Mixed response to US, Swiss deal on UBS
The deal settling a US lawsuit against Swiss bank UBS got a cautious welcome from analysts Thursday.Zurich -- The deal settling a US lawsuit against Swiss bank UBS got a cautious welcome from analysts Thursday, as another US case showed authorities there are intensifying their hunt for tax-evaders.
"A sword of Damocles is still hanging over UBS," analysts at Zurcherkantonalbank (ZKB) said, referring to potential further legal problems as the accord is implemented.
On Wednesday, the bank and the Swiss government signed complex agreements with US authorities that should allow UBS to escape charges of assisting tax evasion in the United States without a fine or compensation payment.
The Swiss agreed to process a US request for information on 4,450 UBS American clients who are suspected of tax fraud in return for ending the lawsuit against the bank.
A day after settling the UBS case, US authorities announced they charged a Swiss private banker and a lawyer Thursday with helping wealthy Americans to conceal assets in Switzerland.
Hansruedi Schumacher, executive manager at Swiss private bank Neue Zuercher Bank (NZB), and Matthias Rickenbach, an attorney who provided legal advice and services to US clients, were accused of creating "sham and nominee offshore entities" to hide their US clients' assets and income.
"This is another step in our ongoing effort to pursue hidden offshore assets, no matter where they are located," said US Internal Revenue Service Commissioner Doug Shulman.
"We're in the early stages of our work to crack down on offshore tax evasion."
Analysts at Helvea said it was unclear if UBS might face further criminal proceedings in the longer term and avoid a penalty or other legal action relating to tax fraud cases.
"It is not really a clean ending," commented Peter Thorne of Helvea. "It could all be a messy process."
After the deal, the Swiss government sold the nine percent stake it acquired in UBS when it bailed it out in October 2008 in response to the global financial crisis.
The Finance Ministry announced Thursday that it had sold its UBS shares to foreign and Swiss institutional investors at CHF 16.5 a share -- the higher end of analyst expectations.
The sale produced a profit of CHF 1.2 billion (EUR 790 million, USD 1.12 billion) on the government's original CHF 6 billion investment.
UBS shares closed on Thursday up 4.54 percent at CHF 17.5, outpacing the wider bourse where the Swiss Market Index rose 0.9 percent.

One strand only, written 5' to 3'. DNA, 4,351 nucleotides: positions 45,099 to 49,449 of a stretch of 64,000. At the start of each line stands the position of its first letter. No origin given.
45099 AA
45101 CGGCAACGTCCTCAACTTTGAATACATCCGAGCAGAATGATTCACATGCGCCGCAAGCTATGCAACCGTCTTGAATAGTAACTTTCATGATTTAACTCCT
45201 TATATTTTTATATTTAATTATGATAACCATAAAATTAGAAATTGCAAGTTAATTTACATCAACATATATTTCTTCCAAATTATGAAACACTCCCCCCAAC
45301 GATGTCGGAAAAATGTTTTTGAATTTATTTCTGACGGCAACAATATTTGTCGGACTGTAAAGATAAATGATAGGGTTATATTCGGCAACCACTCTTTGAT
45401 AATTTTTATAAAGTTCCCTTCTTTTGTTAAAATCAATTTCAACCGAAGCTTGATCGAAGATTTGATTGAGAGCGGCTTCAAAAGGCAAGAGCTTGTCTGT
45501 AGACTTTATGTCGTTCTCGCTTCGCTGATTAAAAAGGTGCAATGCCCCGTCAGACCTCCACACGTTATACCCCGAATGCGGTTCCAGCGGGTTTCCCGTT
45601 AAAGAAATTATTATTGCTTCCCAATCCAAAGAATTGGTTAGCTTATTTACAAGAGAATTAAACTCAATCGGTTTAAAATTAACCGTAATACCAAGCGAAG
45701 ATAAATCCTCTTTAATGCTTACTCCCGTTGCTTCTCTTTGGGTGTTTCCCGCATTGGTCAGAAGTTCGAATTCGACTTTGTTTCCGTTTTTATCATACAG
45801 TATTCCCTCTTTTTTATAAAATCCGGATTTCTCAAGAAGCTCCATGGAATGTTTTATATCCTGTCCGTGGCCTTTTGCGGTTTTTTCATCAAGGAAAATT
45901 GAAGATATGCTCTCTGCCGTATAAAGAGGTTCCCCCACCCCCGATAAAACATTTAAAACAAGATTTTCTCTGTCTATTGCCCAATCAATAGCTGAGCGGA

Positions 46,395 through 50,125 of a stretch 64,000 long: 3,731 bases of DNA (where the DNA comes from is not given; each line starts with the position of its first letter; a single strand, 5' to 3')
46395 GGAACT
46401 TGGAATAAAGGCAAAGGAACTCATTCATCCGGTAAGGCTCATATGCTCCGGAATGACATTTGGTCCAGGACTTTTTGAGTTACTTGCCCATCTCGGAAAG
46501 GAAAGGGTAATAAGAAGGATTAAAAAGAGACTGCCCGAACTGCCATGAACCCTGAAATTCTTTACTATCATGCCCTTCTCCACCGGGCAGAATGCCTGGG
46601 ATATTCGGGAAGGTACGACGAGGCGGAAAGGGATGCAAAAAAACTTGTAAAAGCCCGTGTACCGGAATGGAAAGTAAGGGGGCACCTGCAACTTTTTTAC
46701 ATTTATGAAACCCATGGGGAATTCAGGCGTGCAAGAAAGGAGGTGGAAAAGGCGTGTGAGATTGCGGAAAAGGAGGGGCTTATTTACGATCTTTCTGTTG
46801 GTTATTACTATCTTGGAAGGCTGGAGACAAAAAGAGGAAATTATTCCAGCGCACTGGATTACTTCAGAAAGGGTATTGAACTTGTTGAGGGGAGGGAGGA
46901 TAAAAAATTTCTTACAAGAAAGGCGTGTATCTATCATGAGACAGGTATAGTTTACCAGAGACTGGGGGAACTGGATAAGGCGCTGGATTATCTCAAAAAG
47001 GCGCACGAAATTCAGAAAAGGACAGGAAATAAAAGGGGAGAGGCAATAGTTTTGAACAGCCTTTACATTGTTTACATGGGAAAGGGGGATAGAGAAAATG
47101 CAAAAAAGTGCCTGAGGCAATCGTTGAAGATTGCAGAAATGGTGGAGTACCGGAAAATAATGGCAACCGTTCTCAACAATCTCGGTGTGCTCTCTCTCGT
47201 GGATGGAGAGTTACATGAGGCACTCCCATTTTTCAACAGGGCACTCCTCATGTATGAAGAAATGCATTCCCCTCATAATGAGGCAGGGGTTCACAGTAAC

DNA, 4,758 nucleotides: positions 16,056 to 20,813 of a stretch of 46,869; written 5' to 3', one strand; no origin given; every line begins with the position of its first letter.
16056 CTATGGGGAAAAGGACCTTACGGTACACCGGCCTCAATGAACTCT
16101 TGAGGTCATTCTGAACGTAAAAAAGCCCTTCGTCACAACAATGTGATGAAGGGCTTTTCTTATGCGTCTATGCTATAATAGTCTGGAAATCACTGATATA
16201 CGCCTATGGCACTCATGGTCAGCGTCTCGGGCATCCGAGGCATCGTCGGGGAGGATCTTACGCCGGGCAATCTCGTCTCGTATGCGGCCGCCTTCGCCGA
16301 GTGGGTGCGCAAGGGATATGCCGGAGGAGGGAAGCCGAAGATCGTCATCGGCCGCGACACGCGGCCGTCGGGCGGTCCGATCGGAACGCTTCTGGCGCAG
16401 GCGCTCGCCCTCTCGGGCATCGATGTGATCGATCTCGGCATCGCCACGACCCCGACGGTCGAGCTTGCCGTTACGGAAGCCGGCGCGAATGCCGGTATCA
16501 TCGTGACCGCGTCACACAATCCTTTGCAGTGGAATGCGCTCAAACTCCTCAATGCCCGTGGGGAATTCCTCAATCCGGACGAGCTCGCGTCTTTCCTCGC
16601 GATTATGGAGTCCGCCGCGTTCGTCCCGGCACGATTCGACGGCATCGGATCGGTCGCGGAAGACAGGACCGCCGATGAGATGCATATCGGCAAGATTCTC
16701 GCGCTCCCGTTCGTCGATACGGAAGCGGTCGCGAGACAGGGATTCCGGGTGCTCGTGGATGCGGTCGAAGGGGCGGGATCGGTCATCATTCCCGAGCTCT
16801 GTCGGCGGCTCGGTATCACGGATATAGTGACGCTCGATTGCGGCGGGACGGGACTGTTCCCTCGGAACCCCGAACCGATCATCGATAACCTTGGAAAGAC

Loss-making UBS was one of the hardest-hit banks as credit markets froze and stock markets fell in 2008, with its future in doubt as it took massive losses.
"The Board of Directors and the executive management of UBS would like to thank the Swiss Confederation, the Swiss National Bank and (financial regulator) FINMA for their prudent and resolute course of action from October 2008 to this day," UBS Chairman Kaspar Villiger said in a statement.
Analysts at Vontobel bank welcomed the government pullout, saying it allowed UBS greater flexibility as it sought to rebuild.
"The (sale) is a positive signal that shows the confidence of the Swiss government," said Vontobel's Stefan Schuermann.
Press commentary on the deal with the US authorities was muted, pointing out the impact it could have on Switzerland's standing as a financial centre.
The Neue Zürcher Zeitung (NZZ) said the agreement appeared "at first sight to be to Switzerland's advantage" but it could make many UBS clients nervous and turn themselves in to US authorities of their own accord.
Le Temps said it represented "an American victory."
In the lawsuit, US authorities accused UBS of "systematically and deliberately" violating American laws by promoting offshore accounts for American citizens, targeting up to 52,000 US clients.
It followed a USD 780 million fine imposed by the US authorities on UBS in a similar tax-related case in February.
The lawsuit has hurt the banking giant's attempts to recover from the financial crisis and UBS has been struggling to keep customers.
UBS reported a net loss of CHF 1.4 billion for the second quarter of 2009.
AFP / Expatica